Carl Reiner Is the Oldest Emmy Nominee Ever at 96, but He’s Still Got Work to Do (Video)

Reiner, who was nominated for narrating the documentary “If You’re Not in the Obit, Eat Breakfast,” still goes to work every morning — after he’s checked the paper to make sure he’s still alive

Last Updated: August 23, 2018 @ 12:37 PM

Carl Reiner has accumulated lots of plaudits over his seven decades in the entertainment industry as a writer, producer, director and actor. But alongside his work on the seminal television series “Your Show of Shows” and “The Dick Van Dyke Show” and his directing on films that include “The Jerk” and “All of Me,” Reiner can now claim another designation: At 96, he’s the oldest person ever nominated for a Primetime Emmy Award.

Reiner’s goal, in a way, is to always have goals: He wakes up every day and starts writing, churning out a string of books over the past few years. And now he’s the narrator of the Emmy-nominated HBO documentary “If You’re Not in the Obit, Eat Breakfast,” which chronicles the lives of a number of vibrant people in their 90s, including Reiner.

The category of Outstanding Narrator also includes 71-year-old Charles Dance, 81-year-old Morgan Freeman and 93-year-old Sir David Attenborough, making it likely to be the oldest Emmy category ever. (Liev Schreiber, a youngster at 50, drags the average down to 78.)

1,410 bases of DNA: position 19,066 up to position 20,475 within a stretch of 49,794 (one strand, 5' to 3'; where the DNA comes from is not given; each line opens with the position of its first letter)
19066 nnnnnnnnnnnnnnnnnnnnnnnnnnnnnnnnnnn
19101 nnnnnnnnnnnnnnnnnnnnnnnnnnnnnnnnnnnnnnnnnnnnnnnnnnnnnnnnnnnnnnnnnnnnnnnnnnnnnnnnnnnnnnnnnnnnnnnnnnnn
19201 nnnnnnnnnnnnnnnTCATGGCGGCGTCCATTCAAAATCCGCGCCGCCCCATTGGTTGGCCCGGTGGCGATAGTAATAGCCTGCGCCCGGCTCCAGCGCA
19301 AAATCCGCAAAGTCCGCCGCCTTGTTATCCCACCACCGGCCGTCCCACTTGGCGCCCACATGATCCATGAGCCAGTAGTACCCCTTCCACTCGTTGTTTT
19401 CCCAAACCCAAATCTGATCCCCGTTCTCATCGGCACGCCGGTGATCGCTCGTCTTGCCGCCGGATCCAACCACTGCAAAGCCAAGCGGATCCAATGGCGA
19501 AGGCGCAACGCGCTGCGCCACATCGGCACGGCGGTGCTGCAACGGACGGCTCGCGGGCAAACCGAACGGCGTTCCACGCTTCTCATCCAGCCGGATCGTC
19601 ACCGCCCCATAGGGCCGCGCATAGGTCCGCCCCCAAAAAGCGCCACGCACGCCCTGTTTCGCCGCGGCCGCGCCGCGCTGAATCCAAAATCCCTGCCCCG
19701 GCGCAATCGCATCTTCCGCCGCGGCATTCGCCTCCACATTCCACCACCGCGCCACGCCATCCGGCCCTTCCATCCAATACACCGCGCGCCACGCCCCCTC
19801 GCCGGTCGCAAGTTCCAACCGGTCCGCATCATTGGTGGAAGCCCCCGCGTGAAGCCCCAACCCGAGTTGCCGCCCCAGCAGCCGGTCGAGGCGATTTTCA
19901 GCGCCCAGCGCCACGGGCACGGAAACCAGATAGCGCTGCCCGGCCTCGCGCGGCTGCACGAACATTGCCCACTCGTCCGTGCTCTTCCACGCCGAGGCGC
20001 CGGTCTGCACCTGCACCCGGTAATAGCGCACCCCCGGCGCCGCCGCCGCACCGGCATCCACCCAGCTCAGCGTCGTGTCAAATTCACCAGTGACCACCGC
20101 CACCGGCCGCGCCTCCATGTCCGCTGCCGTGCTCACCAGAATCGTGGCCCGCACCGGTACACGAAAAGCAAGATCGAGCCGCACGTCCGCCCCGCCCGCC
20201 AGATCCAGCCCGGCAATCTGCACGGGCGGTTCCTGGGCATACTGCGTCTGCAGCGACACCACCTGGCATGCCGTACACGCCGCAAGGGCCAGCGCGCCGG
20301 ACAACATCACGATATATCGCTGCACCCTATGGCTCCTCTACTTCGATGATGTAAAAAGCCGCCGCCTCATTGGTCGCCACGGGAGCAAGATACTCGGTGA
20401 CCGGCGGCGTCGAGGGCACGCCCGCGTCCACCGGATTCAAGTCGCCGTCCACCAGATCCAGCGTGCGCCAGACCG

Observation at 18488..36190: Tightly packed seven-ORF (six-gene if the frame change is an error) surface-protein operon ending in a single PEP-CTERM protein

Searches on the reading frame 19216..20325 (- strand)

And while Reiner is proud of that designation, he’d also like to point out something else: “I think I may be the oldest tweeter,” he said in an interview with TheWrap at his Beverly Hills home. In fact, he’s on Twitter several times a day, rivaling his son Rob Reiner in his outspoken anti-Donald Trump views.

“If You’re Not in the Obit, Eat Breakfast” is titled after a favorite saying of Reiner’s – though he admits that there was a morning when he was in the obit, and he still ate breakfast.

“Before breakfast every morning I read the obit page,” he said. “If I’m not in it, I eat breakfast. But one morning I picked it up, and there I am, in the obits. It was a picture of me and Polly Bergen, who had died.”

“I don’t know why they couldn’t find a picture of her with somebody more famous than me,” Reiner added.

If Reiner wins the Emmy, it will come 51 years after he won his first as Best Supporting Actor for “Caesar’s Hour” in 1957.